Feast of St Macrina, Grandmother of St Basil the Great
THE CLEANSING of the heart is, as it were, a cleansing of the eye by which God is seen; and to keep it clear requires care commensurate with the worth of the object this eye sees. Once we have cleansed this eye in good part, it is difficult to prevent particles of dirt from finding their way in unnoticed—from the things that usually go with our good actions, as, for instance, human praise. If it is true that not to live well leads to ruin; but to live well and yet not wish to be praised—what is this but to be an enemy of human ways, which surely are the more to be pitied the less the good lives of men meet with approval? Therefore, if the people with whom you live do not praise you for your right living, they are at fault; but if they do praise you, you are in danger—unless you are so single-hearted and pure that what you do as you should, you do not do because of men’s praise; and that you give credit to those who praise what is right because they delight in good, rather than to yourself, because you would live uprightly even if no one praised you; and that you realize that praise accorded you redounds to the benefit of those who praise you if they honor not you for your good life, but God, whose most holy temple everyone is who leads a good life; so that what David said is fulfilled: “In the Lord shall my soul be praised; let the meek hear and rejoice” (Ps. 33.3).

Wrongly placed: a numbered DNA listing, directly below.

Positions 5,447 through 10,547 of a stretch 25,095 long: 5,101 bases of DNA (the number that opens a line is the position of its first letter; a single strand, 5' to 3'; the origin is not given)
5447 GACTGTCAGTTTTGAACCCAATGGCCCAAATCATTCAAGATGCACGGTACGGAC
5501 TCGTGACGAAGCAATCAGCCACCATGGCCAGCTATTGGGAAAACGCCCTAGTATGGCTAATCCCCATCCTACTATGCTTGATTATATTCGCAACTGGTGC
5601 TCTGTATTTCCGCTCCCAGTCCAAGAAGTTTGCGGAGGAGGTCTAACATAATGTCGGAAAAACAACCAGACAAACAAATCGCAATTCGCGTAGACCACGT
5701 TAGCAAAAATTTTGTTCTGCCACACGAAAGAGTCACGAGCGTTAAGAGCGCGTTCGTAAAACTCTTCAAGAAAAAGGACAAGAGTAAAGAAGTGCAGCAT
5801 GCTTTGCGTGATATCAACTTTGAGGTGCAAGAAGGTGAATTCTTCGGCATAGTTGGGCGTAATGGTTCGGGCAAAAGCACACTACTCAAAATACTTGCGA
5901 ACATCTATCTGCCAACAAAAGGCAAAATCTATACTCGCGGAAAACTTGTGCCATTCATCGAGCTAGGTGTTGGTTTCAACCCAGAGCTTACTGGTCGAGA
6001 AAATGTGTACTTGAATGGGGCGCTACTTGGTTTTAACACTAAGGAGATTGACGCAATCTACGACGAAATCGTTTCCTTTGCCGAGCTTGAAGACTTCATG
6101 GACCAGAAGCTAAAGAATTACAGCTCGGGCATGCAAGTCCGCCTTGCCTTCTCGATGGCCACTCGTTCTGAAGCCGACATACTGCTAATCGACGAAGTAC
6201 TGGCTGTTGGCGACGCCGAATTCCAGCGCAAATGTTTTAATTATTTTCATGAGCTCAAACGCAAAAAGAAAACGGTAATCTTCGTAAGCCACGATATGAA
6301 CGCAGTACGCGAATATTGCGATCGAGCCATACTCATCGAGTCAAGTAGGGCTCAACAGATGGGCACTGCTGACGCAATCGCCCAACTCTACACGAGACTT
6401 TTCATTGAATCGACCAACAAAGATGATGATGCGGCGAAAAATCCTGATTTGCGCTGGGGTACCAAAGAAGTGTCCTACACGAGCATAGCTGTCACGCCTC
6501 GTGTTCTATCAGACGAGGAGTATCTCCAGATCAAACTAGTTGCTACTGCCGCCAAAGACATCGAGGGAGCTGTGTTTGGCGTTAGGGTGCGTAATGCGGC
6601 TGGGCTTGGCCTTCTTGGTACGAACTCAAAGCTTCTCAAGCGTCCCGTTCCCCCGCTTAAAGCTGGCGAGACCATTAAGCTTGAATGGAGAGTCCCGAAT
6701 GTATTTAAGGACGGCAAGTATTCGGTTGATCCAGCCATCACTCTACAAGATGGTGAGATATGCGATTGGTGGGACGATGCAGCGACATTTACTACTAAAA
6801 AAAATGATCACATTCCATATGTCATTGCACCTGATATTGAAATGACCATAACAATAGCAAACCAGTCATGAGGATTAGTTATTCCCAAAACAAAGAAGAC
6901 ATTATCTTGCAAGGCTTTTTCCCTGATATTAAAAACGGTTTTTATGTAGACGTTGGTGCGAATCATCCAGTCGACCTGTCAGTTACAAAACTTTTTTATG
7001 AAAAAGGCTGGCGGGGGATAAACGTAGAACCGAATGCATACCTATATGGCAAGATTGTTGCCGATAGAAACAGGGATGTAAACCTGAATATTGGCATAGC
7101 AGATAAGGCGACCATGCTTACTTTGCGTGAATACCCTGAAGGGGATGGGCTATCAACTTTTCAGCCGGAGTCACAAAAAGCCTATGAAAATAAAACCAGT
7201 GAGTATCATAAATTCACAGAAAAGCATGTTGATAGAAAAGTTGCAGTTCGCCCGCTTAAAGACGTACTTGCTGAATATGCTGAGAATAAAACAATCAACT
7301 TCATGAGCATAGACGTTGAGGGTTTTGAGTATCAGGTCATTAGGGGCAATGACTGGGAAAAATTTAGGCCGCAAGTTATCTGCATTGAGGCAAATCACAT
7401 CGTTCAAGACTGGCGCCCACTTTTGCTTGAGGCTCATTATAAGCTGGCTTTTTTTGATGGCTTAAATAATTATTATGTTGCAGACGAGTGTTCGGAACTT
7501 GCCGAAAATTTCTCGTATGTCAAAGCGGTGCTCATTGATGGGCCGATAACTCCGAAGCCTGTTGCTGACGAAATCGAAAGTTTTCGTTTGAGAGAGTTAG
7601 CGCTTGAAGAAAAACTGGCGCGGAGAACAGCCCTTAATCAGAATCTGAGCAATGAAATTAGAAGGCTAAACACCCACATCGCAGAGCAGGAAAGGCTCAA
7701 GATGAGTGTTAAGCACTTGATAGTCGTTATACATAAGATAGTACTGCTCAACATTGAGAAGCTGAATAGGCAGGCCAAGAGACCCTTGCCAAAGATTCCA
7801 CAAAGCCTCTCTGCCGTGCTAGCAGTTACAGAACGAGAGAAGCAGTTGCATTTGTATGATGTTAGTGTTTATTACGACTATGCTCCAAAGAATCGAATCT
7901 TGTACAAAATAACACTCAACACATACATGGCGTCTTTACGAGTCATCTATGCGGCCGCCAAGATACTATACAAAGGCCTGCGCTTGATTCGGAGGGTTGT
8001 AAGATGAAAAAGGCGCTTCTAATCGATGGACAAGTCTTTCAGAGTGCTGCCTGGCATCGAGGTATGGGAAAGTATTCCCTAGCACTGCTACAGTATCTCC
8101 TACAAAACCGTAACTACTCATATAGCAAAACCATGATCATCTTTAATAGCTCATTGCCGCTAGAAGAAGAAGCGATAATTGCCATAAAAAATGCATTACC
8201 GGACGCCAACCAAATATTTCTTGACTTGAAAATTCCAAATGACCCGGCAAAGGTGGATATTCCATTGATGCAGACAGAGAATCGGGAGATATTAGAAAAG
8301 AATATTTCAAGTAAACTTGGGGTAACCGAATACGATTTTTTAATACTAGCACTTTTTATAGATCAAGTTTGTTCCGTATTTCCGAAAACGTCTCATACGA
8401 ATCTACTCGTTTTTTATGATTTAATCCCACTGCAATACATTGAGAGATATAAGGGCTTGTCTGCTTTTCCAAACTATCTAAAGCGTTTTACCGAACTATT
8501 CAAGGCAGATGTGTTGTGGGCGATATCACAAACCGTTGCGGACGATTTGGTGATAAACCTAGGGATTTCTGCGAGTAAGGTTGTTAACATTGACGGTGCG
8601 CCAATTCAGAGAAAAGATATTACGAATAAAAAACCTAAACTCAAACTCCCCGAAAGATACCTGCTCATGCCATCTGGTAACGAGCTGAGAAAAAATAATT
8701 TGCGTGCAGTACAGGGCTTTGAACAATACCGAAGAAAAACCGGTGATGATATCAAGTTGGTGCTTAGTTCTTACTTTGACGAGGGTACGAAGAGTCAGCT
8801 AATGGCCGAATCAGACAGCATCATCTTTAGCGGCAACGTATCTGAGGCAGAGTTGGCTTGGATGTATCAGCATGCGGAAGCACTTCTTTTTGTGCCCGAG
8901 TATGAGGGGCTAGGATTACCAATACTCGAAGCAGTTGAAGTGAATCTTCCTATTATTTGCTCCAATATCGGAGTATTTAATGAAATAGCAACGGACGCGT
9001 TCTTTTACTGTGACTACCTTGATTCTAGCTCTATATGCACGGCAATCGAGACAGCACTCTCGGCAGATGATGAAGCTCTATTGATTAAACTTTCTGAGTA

Therefore it belongs to the clean eye not to look for the praise of men in any right conduct nor to associate one’s good conduct with any idea of praise, that is, doing the right thing just to please men. For you will be disposed also to simulate good, if your only consideration is man’s praise, because he, unable to see the heart, may praise even what is false. And those who do this, that is, who simulate goodness, have duplicity in their hearts. The heart of simplicity, that is, the clean heart, belongs only to him who lives beyond human praise and in his right living looks only to Him and strives to please only Him who alone reads the conscience. And whatever proceeds from the purity of such a conscience is praise-deserving in proportion to its lack of desire for human praise.
—St Augustine of Hippo, The Lord’s Sermon on the Mount